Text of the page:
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James E. Mann, Jr.
Claudia Henrion's Women and Mathematics: The Addition of Difference clearly has an appeal to specialists, but it is worth reading even if one's specialty is neither mathematics nor women. The book addresses a question of particular relevance in a pluralistic society: How does an exclusive community that has its own specialized language reach out to those on the outside and enfold them into the culture of the community? It is often the case that those in the community may not be able to see the barriers that surround them, even though they may wish to encourage wider participation by outsiders. It seems to me that this problem is one that religious communities share with mathematicians, and Henrion's book may offer some helpful strategies for inclusion.
In the smaller picture, the book is about the mathematics community and why this community has not been open to women. To answer that question, Henrion interviewed nine women who have made their way in to mathematics and have made substantial contributions to the field; she asked these women what obstacles they have encountered and how they have dealt with them. (Three of Henrion's interview-subjects are bold enough to say that religion is a moving force in their lives; two of these women are Christians.)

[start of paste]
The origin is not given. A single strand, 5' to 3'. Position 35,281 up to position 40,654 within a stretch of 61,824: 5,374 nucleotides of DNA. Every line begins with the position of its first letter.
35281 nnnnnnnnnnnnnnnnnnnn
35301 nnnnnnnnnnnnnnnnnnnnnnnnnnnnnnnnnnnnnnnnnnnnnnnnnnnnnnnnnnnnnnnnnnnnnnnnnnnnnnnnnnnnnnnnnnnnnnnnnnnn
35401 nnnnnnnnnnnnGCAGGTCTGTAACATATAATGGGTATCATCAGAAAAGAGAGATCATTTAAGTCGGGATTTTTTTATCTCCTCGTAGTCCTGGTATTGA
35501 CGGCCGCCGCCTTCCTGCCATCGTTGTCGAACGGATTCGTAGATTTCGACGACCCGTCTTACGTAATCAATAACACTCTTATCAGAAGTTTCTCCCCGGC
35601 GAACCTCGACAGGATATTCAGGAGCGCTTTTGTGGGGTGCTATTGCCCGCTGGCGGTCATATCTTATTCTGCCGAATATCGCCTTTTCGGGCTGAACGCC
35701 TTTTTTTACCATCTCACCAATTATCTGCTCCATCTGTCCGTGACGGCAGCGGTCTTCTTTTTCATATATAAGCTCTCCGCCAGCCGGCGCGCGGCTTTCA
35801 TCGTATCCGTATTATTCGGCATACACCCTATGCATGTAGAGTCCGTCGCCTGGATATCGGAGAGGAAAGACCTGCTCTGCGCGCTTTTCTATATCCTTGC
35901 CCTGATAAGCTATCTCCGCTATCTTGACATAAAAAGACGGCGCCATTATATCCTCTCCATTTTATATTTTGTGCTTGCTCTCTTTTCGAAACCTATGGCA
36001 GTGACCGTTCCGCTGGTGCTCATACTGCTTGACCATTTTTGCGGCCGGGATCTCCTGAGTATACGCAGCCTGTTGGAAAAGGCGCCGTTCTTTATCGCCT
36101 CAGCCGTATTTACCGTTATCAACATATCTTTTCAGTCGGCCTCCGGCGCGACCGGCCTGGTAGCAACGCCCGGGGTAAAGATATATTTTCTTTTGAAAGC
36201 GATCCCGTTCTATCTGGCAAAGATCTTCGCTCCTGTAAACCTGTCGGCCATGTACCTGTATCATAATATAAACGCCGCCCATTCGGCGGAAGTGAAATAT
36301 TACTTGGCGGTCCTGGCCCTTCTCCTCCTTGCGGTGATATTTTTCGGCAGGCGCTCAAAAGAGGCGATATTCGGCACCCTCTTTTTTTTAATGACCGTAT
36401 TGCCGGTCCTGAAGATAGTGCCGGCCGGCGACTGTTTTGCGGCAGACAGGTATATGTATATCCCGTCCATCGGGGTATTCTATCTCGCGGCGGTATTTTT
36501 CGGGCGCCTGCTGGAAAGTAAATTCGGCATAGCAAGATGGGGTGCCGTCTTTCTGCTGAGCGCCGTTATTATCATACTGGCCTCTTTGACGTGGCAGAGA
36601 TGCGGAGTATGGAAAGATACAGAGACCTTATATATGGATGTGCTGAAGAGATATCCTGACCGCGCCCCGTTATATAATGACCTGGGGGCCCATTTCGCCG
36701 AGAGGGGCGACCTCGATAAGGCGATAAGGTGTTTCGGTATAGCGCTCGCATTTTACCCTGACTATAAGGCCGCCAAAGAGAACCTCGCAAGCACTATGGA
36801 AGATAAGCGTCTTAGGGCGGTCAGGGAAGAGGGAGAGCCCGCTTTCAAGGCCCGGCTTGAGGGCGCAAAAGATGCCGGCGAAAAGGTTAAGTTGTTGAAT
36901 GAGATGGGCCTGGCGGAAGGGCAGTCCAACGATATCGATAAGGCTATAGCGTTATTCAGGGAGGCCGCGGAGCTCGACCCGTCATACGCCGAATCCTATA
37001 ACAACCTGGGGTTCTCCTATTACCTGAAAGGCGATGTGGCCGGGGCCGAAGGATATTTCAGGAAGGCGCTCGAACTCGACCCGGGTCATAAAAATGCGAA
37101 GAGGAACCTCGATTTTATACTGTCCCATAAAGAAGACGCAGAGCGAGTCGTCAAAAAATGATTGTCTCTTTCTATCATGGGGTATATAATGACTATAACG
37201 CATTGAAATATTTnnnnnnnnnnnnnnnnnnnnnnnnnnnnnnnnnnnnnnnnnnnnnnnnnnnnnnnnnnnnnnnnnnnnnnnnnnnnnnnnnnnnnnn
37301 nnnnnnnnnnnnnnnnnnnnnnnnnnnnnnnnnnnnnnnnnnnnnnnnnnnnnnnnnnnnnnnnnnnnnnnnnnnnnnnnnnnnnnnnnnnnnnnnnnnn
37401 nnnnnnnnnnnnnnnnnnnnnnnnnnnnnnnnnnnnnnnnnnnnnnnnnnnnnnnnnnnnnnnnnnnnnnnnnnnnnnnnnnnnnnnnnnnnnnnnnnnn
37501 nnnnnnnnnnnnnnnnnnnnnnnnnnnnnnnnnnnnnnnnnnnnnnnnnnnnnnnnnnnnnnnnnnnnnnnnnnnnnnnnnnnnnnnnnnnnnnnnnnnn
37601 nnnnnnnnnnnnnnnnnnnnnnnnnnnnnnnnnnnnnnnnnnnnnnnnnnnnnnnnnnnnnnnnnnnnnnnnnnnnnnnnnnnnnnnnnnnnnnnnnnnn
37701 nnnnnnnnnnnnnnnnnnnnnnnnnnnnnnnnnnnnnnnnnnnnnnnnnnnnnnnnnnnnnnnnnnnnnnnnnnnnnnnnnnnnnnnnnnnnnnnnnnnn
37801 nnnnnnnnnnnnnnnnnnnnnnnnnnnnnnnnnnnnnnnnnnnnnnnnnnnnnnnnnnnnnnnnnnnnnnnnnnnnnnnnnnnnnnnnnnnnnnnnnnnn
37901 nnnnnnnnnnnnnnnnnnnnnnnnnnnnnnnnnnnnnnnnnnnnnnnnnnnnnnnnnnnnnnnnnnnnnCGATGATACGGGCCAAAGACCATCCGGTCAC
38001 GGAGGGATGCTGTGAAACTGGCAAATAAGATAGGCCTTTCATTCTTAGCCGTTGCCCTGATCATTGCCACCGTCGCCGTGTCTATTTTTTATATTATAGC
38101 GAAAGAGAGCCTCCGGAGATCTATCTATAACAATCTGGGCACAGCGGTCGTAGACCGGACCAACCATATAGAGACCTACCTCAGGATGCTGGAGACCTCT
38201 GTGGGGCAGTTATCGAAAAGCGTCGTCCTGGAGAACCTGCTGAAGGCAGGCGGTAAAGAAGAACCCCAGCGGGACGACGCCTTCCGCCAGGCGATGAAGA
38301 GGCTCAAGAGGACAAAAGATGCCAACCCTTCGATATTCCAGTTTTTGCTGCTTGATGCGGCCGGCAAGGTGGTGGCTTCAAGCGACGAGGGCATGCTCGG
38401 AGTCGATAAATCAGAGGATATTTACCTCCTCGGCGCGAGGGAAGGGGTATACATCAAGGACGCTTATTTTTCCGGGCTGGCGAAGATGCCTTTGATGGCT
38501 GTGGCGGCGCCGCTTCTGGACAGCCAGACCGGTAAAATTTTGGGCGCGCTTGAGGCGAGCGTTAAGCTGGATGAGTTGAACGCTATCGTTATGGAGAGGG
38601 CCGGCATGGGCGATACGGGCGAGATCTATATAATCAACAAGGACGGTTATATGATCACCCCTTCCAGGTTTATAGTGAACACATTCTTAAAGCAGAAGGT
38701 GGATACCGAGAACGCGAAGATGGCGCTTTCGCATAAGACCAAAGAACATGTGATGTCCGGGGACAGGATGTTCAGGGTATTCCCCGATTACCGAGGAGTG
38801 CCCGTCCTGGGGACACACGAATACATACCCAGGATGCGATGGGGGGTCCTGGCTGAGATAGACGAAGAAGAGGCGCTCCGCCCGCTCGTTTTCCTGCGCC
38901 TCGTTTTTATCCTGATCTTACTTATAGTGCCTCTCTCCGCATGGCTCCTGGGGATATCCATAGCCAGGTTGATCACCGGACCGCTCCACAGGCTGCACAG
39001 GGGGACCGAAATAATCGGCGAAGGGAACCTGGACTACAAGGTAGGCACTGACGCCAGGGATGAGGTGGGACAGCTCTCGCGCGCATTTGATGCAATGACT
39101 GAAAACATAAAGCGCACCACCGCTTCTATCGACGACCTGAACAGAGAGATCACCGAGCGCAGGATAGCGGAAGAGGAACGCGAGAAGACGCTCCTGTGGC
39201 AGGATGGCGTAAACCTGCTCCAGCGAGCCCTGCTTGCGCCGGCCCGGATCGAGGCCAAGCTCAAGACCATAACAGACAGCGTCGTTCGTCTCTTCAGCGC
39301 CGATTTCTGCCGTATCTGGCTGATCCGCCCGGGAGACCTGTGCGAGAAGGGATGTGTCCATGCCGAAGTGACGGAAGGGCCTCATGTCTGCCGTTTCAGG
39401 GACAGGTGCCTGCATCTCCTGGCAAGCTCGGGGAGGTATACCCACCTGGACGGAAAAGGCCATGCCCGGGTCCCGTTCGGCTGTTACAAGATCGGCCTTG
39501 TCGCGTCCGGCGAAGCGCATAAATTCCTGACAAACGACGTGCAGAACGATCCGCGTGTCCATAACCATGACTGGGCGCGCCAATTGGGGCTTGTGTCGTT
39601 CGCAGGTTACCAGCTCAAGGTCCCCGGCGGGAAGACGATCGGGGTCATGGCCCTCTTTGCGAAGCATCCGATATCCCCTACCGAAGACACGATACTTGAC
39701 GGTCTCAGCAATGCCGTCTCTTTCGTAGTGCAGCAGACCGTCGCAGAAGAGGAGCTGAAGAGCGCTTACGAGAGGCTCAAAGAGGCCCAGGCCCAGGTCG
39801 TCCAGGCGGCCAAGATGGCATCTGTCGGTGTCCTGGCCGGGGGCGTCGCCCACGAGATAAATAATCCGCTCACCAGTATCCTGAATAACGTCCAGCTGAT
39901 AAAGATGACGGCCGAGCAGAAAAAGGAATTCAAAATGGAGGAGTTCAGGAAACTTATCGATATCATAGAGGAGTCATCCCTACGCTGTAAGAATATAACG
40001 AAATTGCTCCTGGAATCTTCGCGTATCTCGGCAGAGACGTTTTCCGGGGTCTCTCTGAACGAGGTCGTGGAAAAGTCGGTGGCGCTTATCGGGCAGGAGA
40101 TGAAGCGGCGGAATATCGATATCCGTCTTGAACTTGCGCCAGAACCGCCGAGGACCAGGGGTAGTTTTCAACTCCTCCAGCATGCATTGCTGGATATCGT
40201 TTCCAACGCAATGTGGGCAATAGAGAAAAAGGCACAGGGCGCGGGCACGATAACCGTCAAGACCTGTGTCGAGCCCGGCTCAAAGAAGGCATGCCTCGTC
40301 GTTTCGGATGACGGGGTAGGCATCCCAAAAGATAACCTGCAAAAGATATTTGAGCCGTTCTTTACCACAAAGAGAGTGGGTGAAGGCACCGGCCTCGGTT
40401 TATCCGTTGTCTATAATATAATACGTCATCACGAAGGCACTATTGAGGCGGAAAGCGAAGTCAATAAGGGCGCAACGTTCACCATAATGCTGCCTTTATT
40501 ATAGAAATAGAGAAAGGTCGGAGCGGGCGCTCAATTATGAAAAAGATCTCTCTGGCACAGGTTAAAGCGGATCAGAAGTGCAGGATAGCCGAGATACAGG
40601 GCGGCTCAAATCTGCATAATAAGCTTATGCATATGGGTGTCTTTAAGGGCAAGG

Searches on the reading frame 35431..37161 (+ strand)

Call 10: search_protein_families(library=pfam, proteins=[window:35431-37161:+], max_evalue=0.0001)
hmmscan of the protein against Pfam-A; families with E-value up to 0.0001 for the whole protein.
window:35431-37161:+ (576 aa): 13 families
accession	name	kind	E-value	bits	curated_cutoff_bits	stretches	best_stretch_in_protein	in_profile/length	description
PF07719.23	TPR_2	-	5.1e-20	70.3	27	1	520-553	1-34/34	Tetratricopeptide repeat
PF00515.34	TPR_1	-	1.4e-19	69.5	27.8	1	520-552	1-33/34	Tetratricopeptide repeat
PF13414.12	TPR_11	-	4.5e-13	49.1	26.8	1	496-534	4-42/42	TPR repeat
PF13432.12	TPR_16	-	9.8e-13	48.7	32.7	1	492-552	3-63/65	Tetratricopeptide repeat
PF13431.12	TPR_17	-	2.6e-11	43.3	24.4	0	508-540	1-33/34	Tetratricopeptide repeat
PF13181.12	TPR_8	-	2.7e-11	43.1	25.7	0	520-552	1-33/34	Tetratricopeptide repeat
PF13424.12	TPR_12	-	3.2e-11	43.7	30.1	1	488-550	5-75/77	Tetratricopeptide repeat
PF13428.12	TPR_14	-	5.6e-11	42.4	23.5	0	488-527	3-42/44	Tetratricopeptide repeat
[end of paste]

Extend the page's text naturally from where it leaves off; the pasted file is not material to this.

From their responses, Henrion concludes that six widespread misconceptions—or "myths," as she calls them—discourage women from pursuing a career in mathematics:
- mathematicians work in complete isolation;
- women and mathematics don't mix;
- mathematicians do their best work in their youth;
- mathematics and politics don't mix;
- only white males do mathematics;
- mathematics is a realm of complete objectivity.
Henrion devotes a chapter to each myth. She begins by presenting the myth in a rather abstract way; then she debunks it. Finally, the chapter concludes with a synopsis of an interview with one or sometimes two women in mathematics.
How strong is Henrion's case against mathematics? Without trying to excuse what is an obvious ...